Art Theft: One Of The Most Fascinating and Famous Cases in History



Art theft is an complicated and ancient criminal offense. When you take a look at the some of the most famous cases of art thefts in history, you see completely prepared operations that involve art dealerships, art fakers, mobsters, ransoms, and millions of dollars. Here you can check out some of the most popular cases of art theft in the history.

The First Theft:
The first recorded case of art theft remained in 1473, when two panels of altarpiece of the Last Judgment by the Dutch painter Hans Memling were stolen. While the triptych was being carried by ship from the Netherlands to Florence, the ship was attacked by pirates who took it to the Gdansk cathedral in Poland. Nowadays, the piece is revealed at the National Museum in Gdansk where it was recently moved from the Basilica of the Assumption.

The Most Famous Theft:
The most popular story of art theft involves one of the most popular paintings on the planet and among the most well-known artists in history as a suspect. In the night of August 21, 1911, the Mona Lisa was taken out of the Louver. Quickly after, Pablo Picasso was detained and questioned by the authorities, but was launched quickly.

It turned out that the 30 × 21 inch painting was taken by one of the museum staff members by the name of Vincenzo Peruggia, who simply carried it concealed under his coat. The criminal activity was thoroughly conducted by a well-known con male, Eduardo de Valfierno, who was sent by an art faker who intended to make copies and sell them as if they were the initial painting.

While Yves Chaudron, the art faker, was hectic producing copies for the famous masterpiece, Mona Lisa was still concealed at Peruggias home. Ultimately, Peruggia was caught by the police while attempting to offer the painting to an art dealer from Florence, Italy.

The Most significant Theft in the USA:
The biggest art theft in United States took location at the Isabella Stewart Gardner Museum. On the night of March 18, 1990, a group of burglars wearing cops uniforms got into the museum and took thirteen paintings whose collective worth was estimated at around 300 million dollars. The burglars took two paintings and one print by Rembrandt, and works of Vermeer, https://myspace.com/kurtcriter Manet, Degas, Govaert Flinck, as well as a French and a Chinese artifact.

Since yet, none of the paintings have been discovered and the case is still unsolved. Inning accordance with recent reports, the FBI are investigating the possibility that the Boston Mob in addition to French art dealers are linked to the criminal offense.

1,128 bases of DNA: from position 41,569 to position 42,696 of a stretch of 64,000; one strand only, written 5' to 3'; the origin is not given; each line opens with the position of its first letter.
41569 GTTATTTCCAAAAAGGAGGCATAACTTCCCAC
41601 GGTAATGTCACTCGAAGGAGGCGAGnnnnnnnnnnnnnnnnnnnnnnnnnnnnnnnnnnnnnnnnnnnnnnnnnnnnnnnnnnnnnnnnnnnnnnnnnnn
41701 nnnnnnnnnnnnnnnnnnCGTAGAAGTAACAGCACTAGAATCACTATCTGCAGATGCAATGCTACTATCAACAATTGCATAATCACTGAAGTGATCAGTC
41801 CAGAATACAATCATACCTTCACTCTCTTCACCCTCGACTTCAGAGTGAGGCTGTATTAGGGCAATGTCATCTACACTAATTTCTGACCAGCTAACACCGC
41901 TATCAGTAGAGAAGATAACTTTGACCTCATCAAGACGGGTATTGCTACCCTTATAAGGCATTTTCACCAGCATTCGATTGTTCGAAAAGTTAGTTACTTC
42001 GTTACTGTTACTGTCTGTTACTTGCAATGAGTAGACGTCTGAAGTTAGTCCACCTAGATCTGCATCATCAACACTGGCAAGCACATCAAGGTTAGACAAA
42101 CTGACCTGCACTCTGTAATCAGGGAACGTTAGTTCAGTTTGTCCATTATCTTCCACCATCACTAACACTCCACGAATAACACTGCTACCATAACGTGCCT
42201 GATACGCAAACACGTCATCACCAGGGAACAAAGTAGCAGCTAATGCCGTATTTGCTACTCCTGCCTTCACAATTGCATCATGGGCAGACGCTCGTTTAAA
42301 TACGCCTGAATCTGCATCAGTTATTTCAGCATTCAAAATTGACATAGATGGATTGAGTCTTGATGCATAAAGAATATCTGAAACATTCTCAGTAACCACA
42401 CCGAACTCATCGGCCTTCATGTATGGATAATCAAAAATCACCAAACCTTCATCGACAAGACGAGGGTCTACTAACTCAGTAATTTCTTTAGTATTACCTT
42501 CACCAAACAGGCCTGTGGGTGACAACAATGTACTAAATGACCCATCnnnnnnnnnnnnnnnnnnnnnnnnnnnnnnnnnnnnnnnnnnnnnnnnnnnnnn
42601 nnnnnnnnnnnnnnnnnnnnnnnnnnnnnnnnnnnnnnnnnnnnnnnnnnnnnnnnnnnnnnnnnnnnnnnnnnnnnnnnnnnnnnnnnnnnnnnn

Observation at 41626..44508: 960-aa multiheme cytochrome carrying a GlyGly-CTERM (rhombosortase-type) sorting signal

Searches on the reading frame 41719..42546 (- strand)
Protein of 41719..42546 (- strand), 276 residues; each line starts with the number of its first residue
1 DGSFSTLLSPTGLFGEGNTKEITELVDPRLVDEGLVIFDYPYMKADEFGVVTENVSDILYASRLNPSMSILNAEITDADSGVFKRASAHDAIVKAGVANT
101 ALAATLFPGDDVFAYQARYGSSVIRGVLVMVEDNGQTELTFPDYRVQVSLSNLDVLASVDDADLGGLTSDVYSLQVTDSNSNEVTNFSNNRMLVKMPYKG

The Scream:
The painting by Edvard Munchs, The Scream, is probably the most demanded painting by art burglars in history. It has been taken twice and was just recently recuperated. In 1994, during the Winter Olympics in Lillehammer, Norway, The Scream was stolen from an Oslo gallery by two thieves who broke through an open window, triggered the alarm and left a note stating: thanks for the bad security.

Three months later on, the holders of the painting approached the Norwegian Federal government with an offer: 1 million dollars ransom for Edvard Munchs The Scream. The Government denied the deal, but the Norwegian police teamed up with the British Authorities and the Getty Museum to arrange a sting operation that restored the painting to where it belongs.

https://medium.com/@kurtcriter Ten years later on, The Scream was stolen once again from the Munch Museum. This time, the robbers utilized a gun and took another of Munchs painting with them. While Museum authorities waiting on the burglars to demand ransom money, rumors claimed that both paintings were burned to hide proof. Ultimately, the Norwegian police discovered the two paintings on August 31, 2006 but the truths on how they were recuperated are not understood yet.


When you look at the some of the most popular cases of art thefts in history, you see completely planned operations that involve art dealerships, art fakers, mobsters, ransoms, and millions of dollars. The most popular story of art theft involves one of the most famous paintings in the world and one of the most well-known artists in history as a suspect. The criminal activity was carefully conducted by a well-known con man, Eduardo de Valfierno, who was sent out by an art faker who intended to make copies and sell them as if they were the original painting.

Eventually, Peruggia was captured by the cops while attempting to offer the painting to an art dealership from Florence, Italy. The painting by Edvard Munchs, The Scream, is probably the most https://www.pinterest.com/kurtcriter/ sought after painting by art burglars in history.

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